After attending this call, I stumbled on to Joe 2.0's blog post on the exact same topic! Even funnier was that he was quoting Jean-Jacques Dubray (JJ), who I had a 3 hour phone call with on the subject just days earlier. JJ had commented, "My experience is that the key people that you have to focus all your energy on are the developers, architects, business analysts, QAs and operations."
Joe 2.0 goes on:
Dubray says SOA is a “pure IT problem.” But in this era of the online collaborative organization, when we rely on technology for every aspect of our business, are there really any “pure IT” problems?
I don't want to split hairs... but IMHO, the answer is, "yes, some problems are just I.T. problems". Sure, I.T. problems, like HR or garbage collection, may bubble their way up to become a business problem, but at the end of the day I.T. has to figure out how to do their job and go do it. When the janitor picks up the trash in my office they do it in the most efficient way they know how. They don't ask 'the business' if they should do it efficiently - they just do it. When did I.T. become such wussies?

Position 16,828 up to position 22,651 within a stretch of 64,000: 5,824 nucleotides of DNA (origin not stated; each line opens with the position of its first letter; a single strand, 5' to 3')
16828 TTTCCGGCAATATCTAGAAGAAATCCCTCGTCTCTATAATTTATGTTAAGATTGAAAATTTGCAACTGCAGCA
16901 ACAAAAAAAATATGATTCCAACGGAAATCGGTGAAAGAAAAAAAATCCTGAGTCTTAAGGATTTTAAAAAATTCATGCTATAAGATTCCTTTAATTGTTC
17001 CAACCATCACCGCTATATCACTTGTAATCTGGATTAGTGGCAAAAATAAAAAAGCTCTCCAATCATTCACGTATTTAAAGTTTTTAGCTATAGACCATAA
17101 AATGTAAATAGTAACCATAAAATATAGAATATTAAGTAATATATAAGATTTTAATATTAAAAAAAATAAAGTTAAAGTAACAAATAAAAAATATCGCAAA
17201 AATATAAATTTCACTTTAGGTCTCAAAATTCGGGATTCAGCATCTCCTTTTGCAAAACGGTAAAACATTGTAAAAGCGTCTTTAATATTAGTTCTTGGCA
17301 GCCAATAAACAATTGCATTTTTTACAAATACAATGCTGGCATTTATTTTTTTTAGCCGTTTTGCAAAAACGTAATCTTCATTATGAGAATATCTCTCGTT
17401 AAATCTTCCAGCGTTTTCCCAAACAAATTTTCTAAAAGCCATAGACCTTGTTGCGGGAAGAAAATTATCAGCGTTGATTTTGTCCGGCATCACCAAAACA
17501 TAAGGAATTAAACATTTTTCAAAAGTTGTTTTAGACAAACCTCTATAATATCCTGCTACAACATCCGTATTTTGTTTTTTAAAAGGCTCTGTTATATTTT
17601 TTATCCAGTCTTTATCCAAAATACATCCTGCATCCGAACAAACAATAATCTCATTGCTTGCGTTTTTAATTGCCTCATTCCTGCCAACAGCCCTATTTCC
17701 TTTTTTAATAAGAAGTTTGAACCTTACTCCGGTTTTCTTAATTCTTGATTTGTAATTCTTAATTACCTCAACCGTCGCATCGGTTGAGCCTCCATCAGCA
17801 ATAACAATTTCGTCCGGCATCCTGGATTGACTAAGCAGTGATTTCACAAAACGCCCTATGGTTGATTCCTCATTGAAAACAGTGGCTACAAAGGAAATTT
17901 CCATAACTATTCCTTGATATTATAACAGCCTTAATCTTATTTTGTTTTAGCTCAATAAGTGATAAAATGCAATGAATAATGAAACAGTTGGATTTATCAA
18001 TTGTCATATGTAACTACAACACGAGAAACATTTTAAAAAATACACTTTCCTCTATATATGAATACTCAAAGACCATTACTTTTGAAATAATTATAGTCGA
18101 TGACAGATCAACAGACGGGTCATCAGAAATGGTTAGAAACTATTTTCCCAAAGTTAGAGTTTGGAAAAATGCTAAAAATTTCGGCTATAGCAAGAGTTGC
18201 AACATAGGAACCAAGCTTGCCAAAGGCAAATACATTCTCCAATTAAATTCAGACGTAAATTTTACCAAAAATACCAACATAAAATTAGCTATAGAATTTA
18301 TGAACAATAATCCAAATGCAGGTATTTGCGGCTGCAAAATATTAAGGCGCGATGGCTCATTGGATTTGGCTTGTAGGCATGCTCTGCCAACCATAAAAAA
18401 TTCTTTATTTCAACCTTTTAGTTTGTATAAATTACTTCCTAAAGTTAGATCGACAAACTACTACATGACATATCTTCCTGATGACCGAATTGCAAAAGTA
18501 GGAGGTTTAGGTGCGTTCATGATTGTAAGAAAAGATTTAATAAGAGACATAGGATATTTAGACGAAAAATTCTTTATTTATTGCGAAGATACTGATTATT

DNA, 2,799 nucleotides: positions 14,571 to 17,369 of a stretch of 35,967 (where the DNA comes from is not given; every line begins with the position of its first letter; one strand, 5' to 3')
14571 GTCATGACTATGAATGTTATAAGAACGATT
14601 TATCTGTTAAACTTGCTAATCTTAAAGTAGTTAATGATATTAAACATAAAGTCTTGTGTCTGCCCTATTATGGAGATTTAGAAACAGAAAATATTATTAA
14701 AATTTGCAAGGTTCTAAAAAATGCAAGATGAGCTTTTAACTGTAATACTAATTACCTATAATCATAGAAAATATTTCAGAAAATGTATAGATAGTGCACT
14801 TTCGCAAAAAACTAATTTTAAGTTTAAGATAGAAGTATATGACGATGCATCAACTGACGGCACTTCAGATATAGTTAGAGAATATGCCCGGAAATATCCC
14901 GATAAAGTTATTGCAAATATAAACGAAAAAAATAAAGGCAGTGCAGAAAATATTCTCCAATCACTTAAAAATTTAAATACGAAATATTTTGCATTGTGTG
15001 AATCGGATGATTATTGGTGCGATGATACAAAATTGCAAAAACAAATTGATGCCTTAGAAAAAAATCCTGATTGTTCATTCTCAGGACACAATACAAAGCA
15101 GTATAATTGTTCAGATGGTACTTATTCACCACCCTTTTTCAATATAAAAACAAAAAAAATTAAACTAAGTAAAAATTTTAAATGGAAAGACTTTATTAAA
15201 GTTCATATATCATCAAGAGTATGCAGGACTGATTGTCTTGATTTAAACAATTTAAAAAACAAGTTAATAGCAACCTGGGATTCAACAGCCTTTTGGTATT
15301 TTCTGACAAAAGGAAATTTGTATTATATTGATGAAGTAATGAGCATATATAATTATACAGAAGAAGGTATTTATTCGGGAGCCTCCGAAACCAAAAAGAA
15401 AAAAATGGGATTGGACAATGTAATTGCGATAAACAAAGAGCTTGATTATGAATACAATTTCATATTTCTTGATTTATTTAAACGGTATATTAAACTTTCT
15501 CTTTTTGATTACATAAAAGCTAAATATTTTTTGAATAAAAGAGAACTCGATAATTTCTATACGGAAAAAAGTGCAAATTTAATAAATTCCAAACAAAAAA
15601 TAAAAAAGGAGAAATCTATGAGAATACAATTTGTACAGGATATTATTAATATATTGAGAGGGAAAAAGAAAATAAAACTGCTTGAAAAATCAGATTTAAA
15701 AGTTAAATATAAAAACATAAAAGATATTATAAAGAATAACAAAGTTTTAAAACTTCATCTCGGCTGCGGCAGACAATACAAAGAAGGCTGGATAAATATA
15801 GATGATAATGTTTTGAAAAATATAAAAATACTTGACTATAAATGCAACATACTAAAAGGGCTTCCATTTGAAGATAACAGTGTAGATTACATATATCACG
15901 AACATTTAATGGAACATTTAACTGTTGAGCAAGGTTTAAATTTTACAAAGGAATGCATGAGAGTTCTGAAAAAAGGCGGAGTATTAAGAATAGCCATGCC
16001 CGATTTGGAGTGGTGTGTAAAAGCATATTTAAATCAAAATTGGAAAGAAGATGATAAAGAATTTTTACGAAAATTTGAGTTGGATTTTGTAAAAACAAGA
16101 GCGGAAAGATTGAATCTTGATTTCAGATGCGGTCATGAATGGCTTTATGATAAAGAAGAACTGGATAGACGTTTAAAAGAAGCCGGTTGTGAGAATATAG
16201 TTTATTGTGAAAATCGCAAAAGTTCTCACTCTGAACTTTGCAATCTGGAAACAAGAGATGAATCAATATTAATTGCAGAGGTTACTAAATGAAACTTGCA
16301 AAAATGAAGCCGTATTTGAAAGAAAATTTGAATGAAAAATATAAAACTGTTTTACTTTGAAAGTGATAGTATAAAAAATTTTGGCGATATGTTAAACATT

I'm a big believer in talking to business about whatever they want to talk about... Inventory Visibility? Love it. Customer Loyalty? Love it. New Product Introduction? Love it. That said, I believe it's I.T.'s responsibility to bring technology solutions forward. Most business people understand things like forms, window, graphs, reports, etc. They understand visual deliverables (not invisible deliverables like WSDL's). I think that is why we're seeing the most successful SOA shared service centers adopting capabilities around Rich Composite Applications, Mashups and other edge-of-the-enterprise development capabilities. They engage with the business about business problems and then use mashups and other techniques to quickly demo/prototype/build solutions that their users can relate to.
If you're looking for inspiration on this process, I'm happy to recommend a book on the subject, Mashup Corporations.
The authors do a great job of walking the readers through a fictional company. As business problems are encountered, they introduce Web 2.0 and mashup solutions. Prototypes are put together and the concepts are tested out. SOA is discussed as the 'efficient way' to make it happen. Again, they didn't talk to the business about SOA (or even services)!